NIH and FDA Win Top Award for Intellectual Property Licensing of Meningitis Vaccine

The National Institutes of Health (NIH) and the Food and Drug Administration (FDA) will receive a top national award for the year’s most outstanding intellectual property licensing deal, for technology transfer of a pioneering, low-cost meningitis vaccine launched in sub-Saharan Africa. The 2014 Deals of Distinction Award will be presented to the two federal agencies and their collaborators by the Licensing Executives Society at the society’s 50th annual meeting, Oct. 5-8, 2014 in San Francisco.

NIH and the FDA teamed with PATH, a Seattle-based non-profit leader in global health innovation, and the Serum Institute of India (SII) to develop MenAfriVac. The vaccine has a low production cost and does not require constant refrigeration, making it ideal for use in remote locations. A critical part of the manufacturing process for the vaccine is based upon a patent license granted from the NIH Office of Technology Transfer (NIH OTT) to PATH. The technology was invented by FDA scientists and subsequently sublicensed by PATH to SII under the Meningitis Vaccine Project, a partnership of PATH and the World Health Organization (WHO). The vaccine targets the most common form of bacterial meningitis, known as serogroup A, found in sub-Saharan Africa. According to the WHO, 80 percent to 85 percent of all meningitis infections in the region are from group A.

Meningococcal meningitis, a deadly bacterial infection of the brain, can be prevented with vaccination, but the production technology is complex and generally beyond the capacity of infrastructures in most developing countries. The patent license agreement involving the FDA-developed technology and the expertise of the NIH technology transfer officers was critical to developing and transferring the technology needed to manufacture MenAfriVac at an affordable cost for the 26 African countries where serogroup A meningitis is most common.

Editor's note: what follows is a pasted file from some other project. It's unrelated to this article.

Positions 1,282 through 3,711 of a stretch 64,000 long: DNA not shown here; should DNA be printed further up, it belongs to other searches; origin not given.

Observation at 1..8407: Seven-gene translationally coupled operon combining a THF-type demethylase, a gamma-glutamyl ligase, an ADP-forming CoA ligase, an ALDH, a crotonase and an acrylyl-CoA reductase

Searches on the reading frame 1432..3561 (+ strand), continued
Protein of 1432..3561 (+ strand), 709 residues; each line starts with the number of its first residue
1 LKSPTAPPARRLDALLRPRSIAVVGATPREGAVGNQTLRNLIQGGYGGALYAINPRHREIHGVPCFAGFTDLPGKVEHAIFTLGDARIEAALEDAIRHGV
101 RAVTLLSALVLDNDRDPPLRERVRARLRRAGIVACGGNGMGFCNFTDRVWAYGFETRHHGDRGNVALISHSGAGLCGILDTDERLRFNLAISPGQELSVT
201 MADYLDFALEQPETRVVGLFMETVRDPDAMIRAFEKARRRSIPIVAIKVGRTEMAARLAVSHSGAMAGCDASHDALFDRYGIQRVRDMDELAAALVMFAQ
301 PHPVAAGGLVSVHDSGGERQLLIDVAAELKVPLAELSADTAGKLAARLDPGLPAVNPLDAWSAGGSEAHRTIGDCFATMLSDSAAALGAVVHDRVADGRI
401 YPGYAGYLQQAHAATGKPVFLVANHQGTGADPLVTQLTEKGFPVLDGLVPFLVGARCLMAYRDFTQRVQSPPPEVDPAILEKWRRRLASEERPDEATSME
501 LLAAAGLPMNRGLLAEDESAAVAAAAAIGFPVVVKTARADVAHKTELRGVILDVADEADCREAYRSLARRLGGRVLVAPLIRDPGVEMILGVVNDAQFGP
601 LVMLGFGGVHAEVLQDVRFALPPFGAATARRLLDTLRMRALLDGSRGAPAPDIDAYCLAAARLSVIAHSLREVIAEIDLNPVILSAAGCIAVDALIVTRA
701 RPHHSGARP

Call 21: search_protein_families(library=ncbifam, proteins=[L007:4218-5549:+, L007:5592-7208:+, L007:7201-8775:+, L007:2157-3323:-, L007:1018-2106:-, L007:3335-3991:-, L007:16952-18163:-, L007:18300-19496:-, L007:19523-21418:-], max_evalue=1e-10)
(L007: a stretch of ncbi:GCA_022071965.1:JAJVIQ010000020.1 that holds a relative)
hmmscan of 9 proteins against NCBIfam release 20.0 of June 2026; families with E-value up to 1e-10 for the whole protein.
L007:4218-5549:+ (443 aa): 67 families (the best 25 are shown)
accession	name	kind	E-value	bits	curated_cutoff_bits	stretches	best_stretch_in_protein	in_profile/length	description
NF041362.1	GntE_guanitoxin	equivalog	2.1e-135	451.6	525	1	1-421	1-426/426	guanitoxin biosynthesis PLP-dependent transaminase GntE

“We are quite pleased about this inspired work in vaccine research as well as being able to transfer the intellectual property in a way to have such a spectacular impact on public health in this region of Africa,” says NIH director Francis S. Collins, MD, PhD.

Through a partnership organized by PATH, NIH OTT licensed the technology needed to make the new vaccine, which was developed by Dr. Che-Hung Robert Lee and Dr. Carl Frasch of the FDA’s Center for Biologics Evaluation and Research. PATH worked with SII, which agreed to scale up the technology in exchange for technical know-how and produce the vaccine at a cost that African countries could afford, thus providing stable and sustainable access to MenAfriVac.

“This is a compelling example of how the FDA’s unique role in regulatory science makes critical and wide-ranging contributions to public health,” says Karen Midthun, MD, director of FDA’s Center for Biologics Evaluation and Research. “The impact of this truly global partnership has been tremendous.”

MenAfriVac was launched in a vaccination campaign in Burkina Faso in December 2010. To date, more than 150 million people in 12 African countries have been vaccinated with no reported cases of serogroup A meningitis in vaccinated populations.

“The license and collaboration have turned out to be an interesting model for vaccine development to address public health needs in developing countries,” says NIH OTT director, Mark L. Rohrbaugh, PhD, JD. “The vaccine was tailored to a particular population, developed at a modest cost, and structured from the start with provisions to ensure sustainable access.”

“This deal stood out because it shows the true collaboration and teamwork of all parties involved,” says Deals of Distinction chair Thierry Musy-Verdel. “It also demonstrates that it is possible for research organizations, such as federal laboratories, to license their technologies to organizations other than traditional pharmaceutical and biotech companies and to successfully achieve commercialization and public utilization of their research.”

Source: FDA

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